Author Archives: The Doc

About The Doc

"The Doc" is a professor at Vassar College (USA). However, the views expressed in his blog and comments are not necessarily those of Vassar, its administration, or other employees, none of whom bears any responsibility for his opinions.

The Debate over the Garfield-Van Norden Essay in The Stone

From Jay Garfield and Bryan W. Van Norden’s “If Philosophy Won’t Diversify, Let’s Call It What It Really Is,” http://www.nytimes.com/2016/05/11/opinion/if-philosophy-wont-diversify-lets-call-it-what-it-really-is.html :

The vast majority of philosophy departments in the United States offer courses only on philosophy derived from Europe and the English-speaking world. … Continue reading

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The Dilemma Trump Presents for the GOP

The dominance of Donald Trump in the GOP primaries presents a dilemma for Republicans:  should the GOP be more afraid of a national convention like the one that nominated Barry Goldwater in 1964, or like the one in which the Democrats nominated Hubert … Continue reading

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Bibliography of Essential Readings on Chinese Philosophy

Essential Readings on Chinese Philosophy
Compiled by Bryan W. Van Norden
(version of August 5, 2015)
 This list represents one opinion on the essential translations and secondary readings in English on Chinese philosophy. This is not a comprehensive list, and it focuses on … Continue reading

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Should the Ethics of Presidential Candidates Matter?

The classical view on the relationship between ethics and rulership can be traced back to Plato (424-348 BCE), whose Republic argues that a state will never be well governed unless its rulers are virtuous.  Plato’s student Aristotle challenged his master … Continue reading

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The Bone that Changed China

The Famen Buddhist Temple (in what is now Shaanxi Province, in the People’s Republic of China) has been an important center for Buddhism since it was built near the end of the Six Dynasties period (220-581 CE). The temple is … Continue reading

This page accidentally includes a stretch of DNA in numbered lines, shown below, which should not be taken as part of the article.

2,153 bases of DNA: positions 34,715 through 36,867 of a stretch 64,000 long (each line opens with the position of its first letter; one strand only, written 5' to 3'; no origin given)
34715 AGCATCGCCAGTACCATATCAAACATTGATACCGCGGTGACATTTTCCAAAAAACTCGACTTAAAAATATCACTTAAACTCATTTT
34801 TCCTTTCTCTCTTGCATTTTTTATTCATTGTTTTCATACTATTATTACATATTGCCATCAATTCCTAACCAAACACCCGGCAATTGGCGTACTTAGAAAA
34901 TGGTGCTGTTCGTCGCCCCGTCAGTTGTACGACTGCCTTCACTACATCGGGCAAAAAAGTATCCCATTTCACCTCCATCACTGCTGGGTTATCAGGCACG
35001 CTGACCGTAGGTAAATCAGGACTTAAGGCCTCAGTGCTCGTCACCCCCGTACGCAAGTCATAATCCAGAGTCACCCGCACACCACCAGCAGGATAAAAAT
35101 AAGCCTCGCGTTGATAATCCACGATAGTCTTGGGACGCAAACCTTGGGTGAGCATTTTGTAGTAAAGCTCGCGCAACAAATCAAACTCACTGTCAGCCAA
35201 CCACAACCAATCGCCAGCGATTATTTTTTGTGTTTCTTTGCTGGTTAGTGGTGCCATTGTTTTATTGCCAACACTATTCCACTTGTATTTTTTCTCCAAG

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Zhuangzi and Peirce on Truth and Rationality

If Western readers are familiar with any Taoist text, it is probably the Classic of the Way and Virtue, attributed to Laozi.  (Ronald Reagan even cited it in a State of the Union Address.)  However, cognoscenti are aware that the Zhuangzi … Continue reading

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Review of Iris Murdoch’s Novel, The Nice and the Good

This is a review of Iris Murdoch’s novel, The Nice and the Good (1968).
Iris Murdoch (1919-1999) was one of the greatest English novelists of the 20th century, and also an important figure in philosophy.  In fact, she was a professor of … Continue reading

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Obituary for David S. Nivison

David Shepherd Nivison, emeritus professor of Philosophy, Religious Studies, and East Asian Languages and Cultures at Stanford University, passed away peacefully on October 16, 2014, aged 91.
Nivison had a career trajectory that would be almost impossible in the contemporary academic … Continue reading

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My College Is Being Blackmailed

My college is being blackmailed. The story of the blackmail goes back to Margaret Spellings, Secretary of Education under Bush the Younger. Spellings (who has no classroom teaching experience, and no degree that would even qualify her to teach at … Continue reading

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The McDonalds-ification of Higher Education

There is an approach to learning that is corroding education, especially higher education, in the US: I call it the “McDonalds-ification of Education.”
“Fast food” has been around for a long time. The ancient Romans had it. But McDonald’s raised it … Continue reading

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